Bo Xilai may be gone from Chongqing, but his legacy and popularity remain very much intact. When Bo was appointed to run the mega-city four years ago, many China watchers (and Bo himself) considered Chongqing a backwater post from which he couldn’t cause too much trouble. But Bo was undeterred, and as he made his mark on Chongqing, this industrial powerhouse of a city began to make its mark on China.Bo devoted his reign to massive infrastructure projects, cracking down on crime, improving the environment and implementing the beginnings of a social safety net. He also had a deft populist touch, on display when he stepped in to resolve a taxi drivers’ strike by reducing the amount of money the drivers paid the taxi company. These accomplishments contributed to what the Washington Post says is a “sense of shock that Bo has been fired and embroiled in scandal.”
“Before Bo came, Chongqing was like a little girl. After Bo, we grew into a young beauty,” said Ding Rui, a 43-year-old tourist-van driver and Chongqing native. In January, Ding, his wife and their daughter moved into a brand-new, government-subsidized, 785-square-foot, two-bedroom apartment—thanks to one of Bo’s pet projects: to build housing for low-income residents.“He made a lot of dramatic changes that ordinary people can feel,” Ding said. “As for the new party secretary, we don’t even know what he looks like.”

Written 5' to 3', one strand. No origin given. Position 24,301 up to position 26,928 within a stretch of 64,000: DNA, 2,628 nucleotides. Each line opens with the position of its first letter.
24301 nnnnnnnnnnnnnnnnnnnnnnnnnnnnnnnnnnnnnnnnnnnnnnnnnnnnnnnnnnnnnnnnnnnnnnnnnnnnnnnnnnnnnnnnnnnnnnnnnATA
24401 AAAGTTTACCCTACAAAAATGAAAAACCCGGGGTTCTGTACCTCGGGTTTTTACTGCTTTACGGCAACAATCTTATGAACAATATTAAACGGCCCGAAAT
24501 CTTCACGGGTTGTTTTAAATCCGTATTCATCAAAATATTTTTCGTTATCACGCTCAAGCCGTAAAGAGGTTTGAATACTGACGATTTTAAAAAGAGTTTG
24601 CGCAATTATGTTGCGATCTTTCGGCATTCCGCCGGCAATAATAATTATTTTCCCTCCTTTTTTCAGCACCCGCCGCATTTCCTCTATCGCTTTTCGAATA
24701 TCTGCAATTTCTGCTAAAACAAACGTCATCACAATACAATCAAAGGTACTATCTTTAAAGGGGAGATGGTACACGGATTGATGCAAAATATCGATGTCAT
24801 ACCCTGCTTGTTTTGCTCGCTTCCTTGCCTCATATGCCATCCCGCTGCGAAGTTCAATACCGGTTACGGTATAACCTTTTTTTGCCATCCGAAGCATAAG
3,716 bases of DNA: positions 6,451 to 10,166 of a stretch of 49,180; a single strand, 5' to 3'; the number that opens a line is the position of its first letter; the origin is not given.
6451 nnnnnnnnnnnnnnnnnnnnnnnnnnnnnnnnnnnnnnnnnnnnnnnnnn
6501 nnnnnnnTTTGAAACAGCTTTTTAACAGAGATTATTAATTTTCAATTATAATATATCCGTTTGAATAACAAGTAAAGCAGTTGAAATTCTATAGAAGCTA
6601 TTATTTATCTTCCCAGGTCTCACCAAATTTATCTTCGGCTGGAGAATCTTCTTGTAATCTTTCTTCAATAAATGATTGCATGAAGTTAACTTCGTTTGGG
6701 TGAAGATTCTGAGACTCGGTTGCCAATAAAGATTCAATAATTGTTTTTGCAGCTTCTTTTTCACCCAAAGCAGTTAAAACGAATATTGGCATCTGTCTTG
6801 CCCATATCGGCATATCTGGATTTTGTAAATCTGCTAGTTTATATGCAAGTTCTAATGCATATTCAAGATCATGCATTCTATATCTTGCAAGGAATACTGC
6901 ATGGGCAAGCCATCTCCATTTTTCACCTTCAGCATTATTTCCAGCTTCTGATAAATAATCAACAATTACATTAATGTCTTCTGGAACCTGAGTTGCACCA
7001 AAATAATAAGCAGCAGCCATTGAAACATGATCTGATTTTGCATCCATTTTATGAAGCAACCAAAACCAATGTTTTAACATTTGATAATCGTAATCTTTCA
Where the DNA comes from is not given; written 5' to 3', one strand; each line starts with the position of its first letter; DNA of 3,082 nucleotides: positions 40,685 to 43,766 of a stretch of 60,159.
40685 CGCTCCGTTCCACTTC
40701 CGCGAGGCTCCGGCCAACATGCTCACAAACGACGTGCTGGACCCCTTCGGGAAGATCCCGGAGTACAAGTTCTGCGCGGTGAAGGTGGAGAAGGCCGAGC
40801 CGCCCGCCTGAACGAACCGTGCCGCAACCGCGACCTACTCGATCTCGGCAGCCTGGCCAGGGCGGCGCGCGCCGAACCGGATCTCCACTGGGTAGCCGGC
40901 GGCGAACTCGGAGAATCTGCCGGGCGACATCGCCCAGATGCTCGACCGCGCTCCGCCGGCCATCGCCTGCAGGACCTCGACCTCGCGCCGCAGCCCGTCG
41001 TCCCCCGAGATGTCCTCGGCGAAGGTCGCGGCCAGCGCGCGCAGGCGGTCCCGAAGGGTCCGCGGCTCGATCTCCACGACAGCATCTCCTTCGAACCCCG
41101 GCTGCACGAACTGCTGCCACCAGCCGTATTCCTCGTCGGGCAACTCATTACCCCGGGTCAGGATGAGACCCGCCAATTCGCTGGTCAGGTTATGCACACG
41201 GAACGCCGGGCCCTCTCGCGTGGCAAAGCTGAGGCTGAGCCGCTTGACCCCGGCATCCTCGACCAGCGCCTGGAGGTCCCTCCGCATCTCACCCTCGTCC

In order to prevent a recurrence of Mao’s arbitrary tyranny and one man rule, the Chinese Communist Party since his death has developed a leadership-by-committee style. There are no cults of personality and the family lives of the leadership are kept quiet. The men who govern China aren’t noted for charisma or for reaching out to the common citizen.It is very hard to lead a great nation without charismatic leaders who give ordinary people someone to admire. Bo filled that niche brilliantly. He had a flair for political symbolism and knew how to stir the emotions of citizens. For just that reason, he threatened to accumulate enought power to challenge the current bland and colorless leadership system.A void cannot govern a nation for long, but in a land without an independent judiciary or a settled constitutional structure that limits the power of leaders, it’s hard to contain the ambitions of a charismatic politician. Bo is gone—and gone apparently, though not certainly, for good. But the leadership vacuum in the Chinese political system remains.